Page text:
I had a friend ask me the other day, " How do you get anything done? You're always doing something with the girls! I don't know how you do it". I had to confess to her I don't play with the girls all the time. Because I am ever striving for the elusive work/family balance (I've decided it is more like a pendulum) I do try to plan a few special activities a week to try with the girls. But I need my quiet time to drink a chai, check my email, read facebook/blogs, or maybe even tackle a domestic task (maybe...please don't imagine my house as spotless, it is not). My girls spend large amounts of their day in free, unguided play. Especially on the weekends. Aren't weekends for everyone, even parents?
This is a typical Saturday morning in our house. For two glorious hours the girls worked away arranging and rearranging chairs and blankets to create an animal play house for themselves and their stuffies. The girls aren't big into baby dolls or Barbies preferring to imagine a world where animals can take on the same roles. They dressed up their stuffies, pushed them around in their toy stroller, tucked them in for naps and hide from the "ghosts" in the club house.
Bria: I'm Mommy to Alista the Rainbow Kitty and Robsabell my princess puppy.
Malia: Me mommy Pink Bunny.
Bria: I'm going to fed my babies!
Malia: Me too!...Boobies?
Bria: No Mimi we can't feed them from our boobies.
Bria: Yes we have nipples but let's feed them rainbow chocolate. They love that!
Bria: Watch out for the ghost, don't let him get the babies!
I love listening to the fun (and funny) ideas they come up with! Sometimes it takes everything in me not to chock on my chai at the conversations I witness. It can also be equally hard not to throw in my own ideas or try to intervene if I sense a squabble coming on, but I do my best to bite my tongue. Why? Well, I firmly believe that free play is the crux of creativity and socialization in the early years.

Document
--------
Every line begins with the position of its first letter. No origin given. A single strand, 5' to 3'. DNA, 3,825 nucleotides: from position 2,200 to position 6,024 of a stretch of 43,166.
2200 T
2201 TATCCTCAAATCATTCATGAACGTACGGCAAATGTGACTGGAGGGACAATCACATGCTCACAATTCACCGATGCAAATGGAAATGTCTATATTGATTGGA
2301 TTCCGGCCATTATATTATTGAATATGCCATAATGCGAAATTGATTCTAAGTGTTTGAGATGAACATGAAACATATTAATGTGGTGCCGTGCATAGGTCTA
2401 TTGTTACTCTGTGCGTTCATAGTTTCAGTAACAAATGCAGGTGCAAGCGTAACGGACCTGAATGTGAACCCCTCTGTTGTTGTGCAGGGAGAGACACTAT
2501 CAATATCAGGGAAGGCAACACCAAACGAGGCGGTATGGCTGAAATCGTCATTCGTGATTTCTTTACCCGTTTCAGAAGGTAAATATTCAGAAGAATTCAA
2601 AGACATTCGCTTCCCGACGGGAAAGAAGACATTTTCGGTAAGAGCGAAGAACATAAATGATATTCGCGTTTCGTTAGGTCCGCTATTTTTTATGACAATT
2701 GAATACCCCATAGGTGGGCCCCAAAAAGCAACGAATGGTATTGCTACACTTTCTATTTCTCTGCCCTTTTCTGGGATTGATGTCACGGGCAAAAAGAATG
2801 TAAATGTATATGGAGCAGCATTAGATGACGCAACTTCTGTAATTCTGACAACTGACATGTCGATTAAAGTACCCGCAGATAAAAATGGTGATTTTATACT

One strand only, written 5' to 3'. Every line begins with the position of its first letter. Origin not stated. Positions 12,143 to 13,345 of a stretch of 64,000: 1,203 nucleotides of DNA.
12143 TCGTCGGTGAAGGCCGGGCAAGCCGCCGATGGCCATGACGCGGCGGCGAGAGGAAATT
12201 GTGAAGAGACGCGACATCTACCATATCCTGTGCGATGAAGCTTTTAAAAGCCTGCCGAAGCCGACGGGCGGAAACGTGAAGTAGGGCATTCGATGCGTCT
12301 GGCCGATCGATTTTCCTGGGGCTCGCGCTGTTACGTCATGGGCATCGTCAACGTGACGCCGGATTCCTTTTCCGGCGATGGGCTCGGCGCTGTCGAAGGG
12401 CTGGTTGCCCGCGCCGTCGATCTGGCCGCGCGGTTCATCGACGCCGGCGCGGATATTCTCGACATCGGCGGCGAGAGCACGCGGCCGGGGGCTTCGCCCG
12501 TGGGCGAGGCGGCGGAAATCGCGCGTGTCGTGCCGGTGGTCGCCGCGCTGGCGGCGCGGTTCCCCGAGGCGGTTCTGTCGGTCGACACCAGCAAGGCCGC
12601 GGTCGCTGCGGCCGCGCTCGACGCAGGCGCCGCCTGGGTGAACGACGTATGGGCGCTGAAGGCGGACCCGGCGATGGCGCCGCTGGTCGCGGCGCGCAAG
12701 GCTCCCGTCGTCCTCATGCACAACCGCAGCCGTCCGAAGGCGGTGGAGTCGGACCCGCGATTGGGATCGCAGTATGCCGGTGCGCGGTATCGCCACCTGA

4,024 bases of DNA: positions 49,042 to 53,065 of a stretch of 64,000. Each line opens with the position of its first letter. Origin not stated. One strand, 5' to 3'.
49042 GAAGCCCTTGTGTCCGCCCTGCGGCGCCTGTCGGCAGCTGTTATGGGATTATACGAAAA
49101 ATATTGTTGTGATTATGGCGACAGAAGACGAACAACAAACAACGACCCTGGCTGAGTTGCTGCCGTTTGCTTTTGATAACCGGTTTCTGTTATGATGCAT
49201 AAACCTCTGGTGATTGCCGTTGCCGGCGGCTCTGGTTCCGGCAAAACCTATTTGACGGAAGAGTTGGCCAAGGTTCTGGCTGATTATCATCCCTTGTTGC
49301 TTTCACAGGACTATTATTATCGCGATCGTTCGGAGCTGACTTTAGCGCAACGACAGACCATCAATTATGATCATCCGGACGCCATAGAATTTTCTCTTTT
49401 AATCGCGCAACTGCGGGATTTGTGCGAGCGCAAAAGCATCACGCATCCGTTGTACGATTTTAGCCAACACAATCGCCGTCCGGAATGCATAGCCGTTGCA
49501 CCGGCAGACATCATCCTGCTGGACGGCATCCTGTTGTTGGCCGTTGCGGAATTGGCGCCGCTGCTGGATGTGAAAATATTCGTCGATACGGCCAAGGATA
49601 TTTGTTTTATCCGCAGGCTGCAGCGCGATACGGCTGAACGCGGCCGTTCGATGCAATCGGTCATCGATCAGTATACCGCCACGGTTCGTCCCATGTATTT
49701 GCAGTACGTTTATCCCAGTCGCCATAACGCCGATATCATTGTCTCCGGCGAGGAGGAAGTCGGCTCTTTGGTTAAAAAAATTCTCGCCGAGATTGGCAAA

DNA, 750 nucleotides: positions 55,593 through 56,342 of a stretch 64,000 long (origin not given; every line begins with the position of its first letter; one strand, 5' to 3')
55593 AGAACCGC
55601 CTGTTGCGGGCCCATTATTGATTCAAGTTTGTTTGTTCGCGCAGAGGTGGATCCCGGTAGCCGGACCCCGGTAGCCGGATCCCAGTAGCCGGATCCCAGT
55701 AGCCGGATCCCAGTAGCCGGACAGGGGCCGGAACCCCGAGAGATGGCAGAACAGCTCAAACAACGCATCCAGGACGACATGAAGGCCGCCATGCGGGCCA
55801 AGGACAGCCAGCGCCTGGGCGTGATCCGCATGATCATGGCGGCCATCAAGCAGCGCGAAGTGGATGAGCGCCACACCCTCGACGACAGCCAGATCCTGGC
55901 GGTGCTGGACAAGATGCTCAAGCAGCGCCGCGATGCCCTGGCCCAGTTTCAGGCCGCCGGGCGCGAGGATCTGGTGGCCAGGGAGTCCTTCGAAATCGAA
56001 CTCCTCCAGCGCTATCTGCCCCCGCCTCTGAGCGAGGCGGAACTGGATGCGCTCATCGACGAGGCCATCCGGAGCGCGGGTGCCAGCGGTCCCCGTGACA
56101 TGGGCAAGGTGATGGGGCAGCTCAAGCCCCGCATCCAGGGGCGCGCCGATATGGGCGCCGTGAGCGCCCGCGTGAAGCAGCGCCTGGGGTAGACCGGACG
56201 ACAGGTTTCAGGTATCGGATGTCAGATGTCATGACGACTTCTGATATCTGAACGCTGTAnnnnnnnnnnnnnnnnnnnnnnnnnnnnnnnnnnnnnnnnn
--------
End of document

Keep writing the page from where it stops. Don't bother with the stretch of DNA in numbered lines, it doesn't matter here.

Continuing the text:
When we have no guidance our imaginations shift into gear. At an age where reality and fantasy are blurred it is a gift to allow our children the time to fully explore and create without the boundaries of "rules". If we limit the idea of play at a young age we will ultimately limit our children's ability to look at the world from different perspectives. When we try to anchor imaginative play in the realities of the real world, we limit the possibilities of what they might conceptualize in the future.
Think about Leonardo da Vinci, artist, mathematician, inventor, writer, scientist. At a time when only birds could fly and math was done on pen and paper he conceptualized the helicopter and the calculator. We take these ideas for granted now, but 500 years ago these ideas must have seemed impossible fantasy! Even as you read this blog on the internet, a place where people from all over the world can connect, think about how far our computers have come in the last 25 years! As a child I remember playing logos making my little triangle move around the screen by typing in commands. Now we can chat over Skype with friends and family around the world in real time, watch videos for news or pleasure, do banking, go shopping, it seems endless! It is amazing how creativity can dramatically change our world and the "rules" that we apply.
Free play also teaches children how to navigate socially with each other. For the most part my girls play very well together, but when disagreements and squabbles come up I usually wait and see if they can solve the issue on their own. Without my adult interference I have seen my girls come up with unique compromises, things that probably would not have crossed my mind as an option. These solutions seem much more authentic to me and probably resonate more strongly with the girls then if I were to jump in and solve the problem. And the reality is once they are in school or on the playground there will be many times an adult wont be available to solve issues with peers. If they can learn how to share, compromise, and be kind to each other they will be able to confidently move through different social situations without me helicoptering around them.
I remember as a child on nice days my Dad would to send my brother and I outside to play. If we complained that it would be boring he would put a timer in the window set for an hour and tell us we could come in after an hour if we were bored. He told us the world was filled with too many interesting things to do and see for us to be bored. There were many times I begrudged him for this, wishing he would just let me stay inside and watch hours of TV like many of my other friends. But many times, after we finished whining about the injustice of the situation, my brother and I got so caught up in playing we forgot about the timer and stayed outside for many hours.
Even though it has taken me years to admit it, I really thank my Dad for taking this approach. At some point I will likely get my own timer. Hopefully one day my girls will thank me for not playing with them all the time too. And maybe I'll get some house work done... or at least enjoy a chai!